Ten Things: Epic2008


It’s a bit late in the day to be wrapping up thoughts on EPIC2008, long after it happened but looking through some of the notes I made of some of the sessions that I attended – and it was a rather abridged affair for me -  I spotted a very vague set of themes (?) emerging.

1. The unwritten and un-programmed  wins out. The slowly emerging visibility of a conference narrative is nearly the best bit of attending such gatherings

2. A rolling stone gathers… When a conference moves from one continent to another it picks up large numbers of new members of its community

3. Ethnography likes to travel. Ethnographic data – like money – needs to be liquid to be valuable. If it has no liquidity in and across organisations then it cannot be exchanged and transacted and has little or no value.

4. Storytelling is key to creating such liquidity. Stories create emotional connections and potential energy around ideas; stories focus on experience (not features); the telling and re-telling of stories creates clarity and forces decisions.

5. Don’t keep your story in six boxes. In opposition to story-telling, ethnography in the design process usually creates scenarios of the classic six box type, which act as fairy tales in which the product the teams are working on plays the lead role as superstar.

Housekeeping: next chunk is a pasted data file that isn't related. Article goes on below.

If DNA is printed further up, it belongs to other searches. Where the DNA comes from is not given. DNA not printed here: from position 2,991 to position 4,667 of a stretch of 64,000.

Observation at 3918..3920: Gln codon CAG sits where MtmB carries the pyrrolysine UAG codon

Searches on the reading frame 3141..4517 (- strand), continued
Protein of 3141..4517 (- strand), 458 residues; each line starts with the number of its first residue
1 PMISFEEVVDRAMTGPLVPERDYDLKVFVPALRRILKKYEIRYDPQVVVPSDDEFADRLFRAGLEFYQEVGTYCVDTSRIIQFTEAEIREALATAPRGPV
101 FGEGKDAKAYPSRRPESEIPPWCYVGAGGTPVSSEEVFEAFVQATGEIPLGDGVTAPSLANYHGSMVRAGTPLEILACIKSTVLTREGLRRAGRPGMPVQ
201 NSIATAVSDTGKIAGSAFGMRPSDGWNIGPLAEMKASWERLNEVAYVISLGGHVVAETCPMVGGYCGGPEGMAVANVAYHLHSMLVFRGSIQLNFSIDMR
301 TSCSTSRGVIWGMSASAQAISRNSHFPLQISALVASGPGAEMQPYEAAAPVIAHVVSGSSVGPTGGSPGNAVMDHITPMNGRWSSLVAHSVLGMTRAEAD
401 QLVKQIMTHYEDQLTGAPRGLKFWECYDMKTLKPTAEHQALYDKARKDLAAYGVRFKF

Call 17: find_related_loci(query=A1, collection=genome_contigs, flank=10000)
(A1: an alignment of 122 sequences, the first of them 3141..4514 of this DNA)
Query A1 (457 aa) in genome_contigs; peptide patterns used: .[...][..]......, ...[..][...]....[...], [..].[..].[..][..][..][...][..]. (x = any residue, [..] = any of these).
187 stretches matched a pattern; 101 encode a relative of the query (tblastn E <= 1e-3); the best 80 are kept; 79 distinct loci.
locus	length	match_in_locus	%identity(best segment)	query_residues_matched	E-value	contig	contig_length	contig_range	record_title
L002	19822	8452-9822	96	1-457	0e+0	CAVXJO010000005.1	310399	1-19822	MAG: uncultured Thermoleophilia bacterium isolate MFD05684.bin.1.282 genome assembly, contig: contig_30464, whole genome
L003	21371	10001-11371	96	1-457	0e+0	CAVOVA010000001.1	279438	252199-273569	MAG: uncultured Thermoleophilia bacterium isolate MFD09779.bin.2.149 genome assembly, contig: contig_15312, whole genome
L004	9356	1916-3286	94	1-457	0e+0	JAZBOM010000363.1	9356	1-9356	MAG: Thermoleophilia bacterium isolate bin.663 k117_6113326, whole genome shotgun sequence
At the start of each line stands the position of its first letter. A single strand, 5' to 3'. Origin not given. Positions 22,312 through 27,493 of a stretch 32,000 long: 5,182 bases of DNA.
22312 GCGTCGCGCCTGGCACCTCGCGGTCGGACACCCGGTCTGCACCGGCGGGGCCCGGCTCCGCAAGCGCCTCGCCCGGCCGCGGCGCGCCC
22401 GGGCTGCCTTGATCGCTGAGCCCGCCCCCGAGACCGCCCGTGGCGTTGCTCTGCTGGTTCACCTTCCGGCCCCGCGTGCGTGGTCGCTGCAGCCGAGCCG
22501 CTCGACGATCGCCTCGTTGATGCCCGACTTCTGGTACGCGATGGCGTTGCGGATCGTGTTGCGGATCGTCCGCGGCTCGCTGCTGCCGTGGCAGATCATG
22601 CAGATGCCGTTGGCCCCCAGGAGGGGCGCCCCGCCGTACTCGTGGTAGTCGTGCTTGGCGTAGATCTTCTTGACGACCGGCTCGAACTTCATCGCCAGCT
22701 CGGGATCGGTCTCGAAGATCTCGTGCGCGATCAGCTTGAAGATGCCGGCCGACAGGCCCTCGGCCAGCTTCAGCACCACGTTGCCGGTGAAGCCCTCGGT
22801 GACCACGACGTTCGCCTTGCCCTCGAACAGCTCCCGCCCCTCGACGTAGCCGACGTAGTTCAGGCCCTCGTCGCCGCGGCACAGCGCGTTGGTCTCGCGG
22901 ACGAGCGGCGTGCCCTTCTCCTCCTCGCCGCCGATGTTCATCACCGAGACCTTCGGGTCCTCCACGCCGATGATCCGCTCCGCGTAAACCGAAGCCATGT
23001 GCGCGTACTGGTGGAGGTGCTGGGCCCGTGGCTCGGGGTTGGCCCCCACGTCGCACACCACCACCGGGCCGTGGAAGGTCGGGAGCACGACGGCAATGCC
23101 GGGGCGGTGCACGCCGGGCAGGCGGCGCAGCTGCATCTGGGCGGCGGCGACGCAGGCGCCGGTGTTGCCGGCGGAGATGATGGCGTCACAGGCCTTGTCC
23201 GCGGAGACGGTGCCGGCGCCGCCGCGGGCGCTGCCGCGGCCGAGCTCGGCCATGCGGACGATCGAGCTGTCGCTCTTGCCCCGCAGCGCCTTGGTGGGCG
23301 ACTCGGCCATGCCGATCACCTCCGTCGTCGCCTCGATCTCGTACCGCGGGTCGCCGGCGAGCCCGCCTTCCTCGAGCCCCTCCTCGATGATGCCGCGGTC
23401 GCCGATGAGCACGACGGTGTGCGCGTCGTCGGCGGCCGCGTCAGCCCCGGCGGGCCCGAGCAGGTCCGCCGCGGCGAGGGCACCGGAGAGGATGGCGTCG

6. Do and Think, but do more ‘do’. There was a bubbling debate about the relative merits of doing research and doing something. The consensus seems to be moving away from large research projects towards “a little bit of research and thinking and then some doing and then back round again”. In short, thinky then ‘do-ey’ but with a focus on learning by doing not by thinking.

7. If ethnography is a liquid commodity, then its practitioners are oil miners. Ethnography in corporate settings is not about finding what is hidden but finding stuff that is hard to see for those who either aren’t looking for it or don’t know how to find it. By paying attention to some of the boring stuff of life we can find or define things of value.

8. There are people off stage – designers, technologists and others – with whom users of products and services are in silent conversation. For example, users of a dating website impute the existence of algorithms which massively impact their behaviour and interactions with the site and its users. Belief in their existence becomes a social fact that shapes behaviour.

9. Ethno-this and ethno-that. I heard people complain that EPIC was too consumed by debate about ethnography – what it was and who could do it. I must have missed something. I didn’t hear any such discussion – thankfully this seems to have been confined to 2005 and 2006’s conferences.

10. You what?  I still have not worked out what the reference to Dirk Bogarde and the Maltese Falcon was all about.